We’ve illustrated a map of Wolf OR-7’s generalized dispersal to depict the remarkable story of an actual wolf living in the 21st Century. Alongside the illustrated map, we’ve included details about his life and relatives, the history of wolves in the USA, basic wolf ecology, and more. We illustrated the map with schools in mind. If you know of a school that would be interested in posting this map, please let us know at firstname.lastname@example.org.
The first time I encountered a news article about Wolf OR-7, it included a simple map of Oregon that had an erratic, mysterious line crossing the state. These maps, like the one pictured left, have become a way to relate to and understand the story of Wolf OR-7. Maps are also used by state and federal biologists to understand Wolf OR-7, plotting his estimated lines of travel and geo-located data points. But there are many aspects to Wolf OR-7’s story left unsaid by these maps, so I decided to create a map including additional context to better depict the narrative landscape surrounding Wolf OR-7.
Our Wolf OR-7 Story Map focuses on commonly agreed-upon facts that can be highlighted through the life of Wolf OR-7. Because of the limited space for accompanying text, there are many more details that we wished to include but could not. Beneath this digital version of the Wolf OR-7 Story Map I’ve included some of the details that were cut before its final production.Download Tabloid 11″x17″ PDF (26MB) Download Letter 8.5″x11″ PDF (13MB)
More details from the map text:
- The Wolf known as B-300, Wolf OR-7’s mother, has a very fascinating story of her own. Read more from our blog post The Story of Wolf B-300: Mother of Wolf OR-7 & Oregon’s First Wolf Resident. Her VHS radio tracking collar was also replaced by Oregon Department of Fish and Wildlife, so she is also known as OR-2.
- Wolf OR-7’s father is known as OR-4. He is the largest wolf to be collared by the state of Oregon, and also suspected to be responsible for many of the livestock depredations by the Imnaha pack. (He deserves his own blog post too, we’ll update this once it is posted.)
- As a young wolf, Wolf OR-7 was likely to have observed if not participated in at least a few of the Imnaha pack’s confirmed depredations (kills) of livestock in Wallowa County.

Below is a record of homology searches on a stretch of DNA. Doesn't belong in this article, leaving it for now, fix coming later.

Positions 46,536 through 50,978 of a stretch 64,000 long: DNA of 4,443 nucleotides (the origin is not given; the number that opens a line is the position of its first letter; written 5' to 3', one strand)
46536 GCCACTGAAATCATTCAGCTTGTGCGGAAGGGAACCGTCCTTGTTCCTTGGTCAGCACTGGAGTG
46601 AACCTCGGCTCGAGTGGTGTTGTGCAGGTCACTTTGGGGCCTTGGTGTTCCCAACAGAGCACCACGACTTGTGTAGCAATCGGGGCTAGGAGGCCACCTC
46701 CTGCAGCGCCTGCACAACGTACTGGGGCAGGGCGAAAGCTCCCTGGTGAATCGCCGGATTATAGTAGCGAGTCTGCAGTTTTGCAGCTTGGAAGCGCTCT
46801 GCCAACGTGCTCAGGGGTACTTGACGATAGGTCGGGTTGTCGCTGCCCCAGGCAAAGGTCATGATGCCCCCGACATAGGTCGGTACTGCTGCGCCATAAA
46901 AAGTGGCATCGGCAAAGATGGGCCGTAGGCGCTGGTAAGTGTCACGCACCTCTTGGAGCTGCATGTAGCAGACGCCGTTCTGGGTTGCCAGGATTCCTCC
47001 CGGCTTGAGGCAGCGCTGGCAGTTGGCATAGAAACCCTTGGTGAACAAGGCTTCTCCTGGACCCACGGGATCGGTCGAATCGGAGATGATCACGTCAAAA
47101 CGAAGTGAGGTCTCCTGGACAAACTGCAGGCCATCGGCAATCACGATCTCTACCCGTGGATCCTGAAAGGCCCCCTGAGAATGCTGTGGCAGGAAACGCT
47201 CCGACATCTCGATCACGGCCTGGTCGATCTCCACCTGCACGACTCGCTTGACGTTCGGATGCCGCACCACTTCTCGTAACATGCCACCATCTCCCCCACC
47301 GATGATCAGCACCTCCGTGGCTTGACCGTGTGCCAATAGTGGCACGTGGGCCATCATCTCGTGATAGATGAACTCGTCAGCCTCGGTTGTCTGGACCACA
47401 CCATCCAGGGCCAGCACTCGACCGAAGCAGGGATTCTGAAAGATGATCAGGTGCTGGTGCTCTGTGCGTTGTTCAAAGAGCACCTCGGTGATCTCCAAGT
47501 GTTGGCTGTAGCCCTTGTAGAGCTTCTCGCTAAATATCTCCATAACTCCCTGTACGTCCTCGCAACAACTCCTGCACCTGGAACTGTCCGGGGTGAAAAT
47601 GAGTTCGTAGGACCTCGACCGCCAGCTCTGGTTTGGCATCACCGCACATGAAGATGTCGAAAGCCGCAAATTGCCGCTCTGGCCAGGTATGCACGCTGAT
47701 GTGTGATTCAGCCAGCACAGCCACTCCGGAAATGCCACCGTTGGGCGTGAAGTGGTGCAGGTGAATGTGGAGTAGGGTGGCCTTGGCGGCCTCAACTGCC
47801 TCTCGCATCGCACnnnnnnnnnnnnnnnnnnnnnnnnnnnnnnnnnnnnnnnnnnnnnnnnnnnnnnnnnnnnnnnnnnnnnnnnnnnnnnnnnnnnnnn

- When wolves receive collars in Oregon, it is customary to take their photograph to include with many other biometric details recorded upon capture. On the day Wolf OR-7 was collared, it was so cold (-13 degrees) that the camera was frozen and unable to take the photograph. Read more in our post It All Began with a Collar.
- As a young wolf, Wolf OR-7 engaged in “pre-dispersals” which are temporary, short-distance trips away from a pack. On one of his pre-dispersals, Wolf OR-7 crossed into Washington state. Afterward, he returned to his pack, later to disperse fully in September of 2011 to California.
- Wolf OR-7’s GPS collar periodically records his location to the collar’s internal memory and, after 24 hours, transmits the data to researchers’ computers via satellite signals. Therefor nearly all location data about GPS collared wolves is historical, only observable hours (potentially days if there is poor signal reception) after the wolf was located there.
- In 1843, people gathered for “Wolf Meetings” in Salem, Oregon, to address fears of livestock depredation. These lead to the first Wolf Bounties in the Pacific Northwest, and also to the establishment of a provincial government and Governor post. These eventually grew into the Oregon state government.
- This is an image of the actual bounty sheet that is thought to be the last record of wolves in Oregon
- Wolf OR-7’s presence in California inspired four conservation groups to petition for the protection of the gray wolf by the California Endangered Species Act. They were successful, and the gray wolf gained this protection on June 4, 2014.
- Mother and father wolves are known as a “Breeding Pair” within packs as they form a partner bond within a pack. Once it has confirmed that a breeding pair and at least two of their offspring survive past January 1 into a new year, the family unit is then known as a pack.
- Oregon’s wolf pack names are generally taken from the wildlife management unit in which they live. New packs are designated after a breeding pair and at least 2 pups survive from spring through the New Year.
- State biologists are working to either replace Wolf OR-7’s GPS tracking collar (before the internal batteries fail and the collar stops functioning) or collar is mate. Attempts in fall 2014 were unsuccessful.
- Surpassing the expected lifespan of the GPS tracking collar by well over a year, Wolf OR-7’s GPS tracking collar is the longest functioning wolf GPS tracking collar ever deployed by Oregon Department of Fish and Wildlife.
- The lifespan of a wolf varies greatly in the wild. If a wolf survives into adulthood, and avoids disease, human threats or other injury, it’s possible for wolves to average ten years of age. A 16 year old wild wolf was once recorded.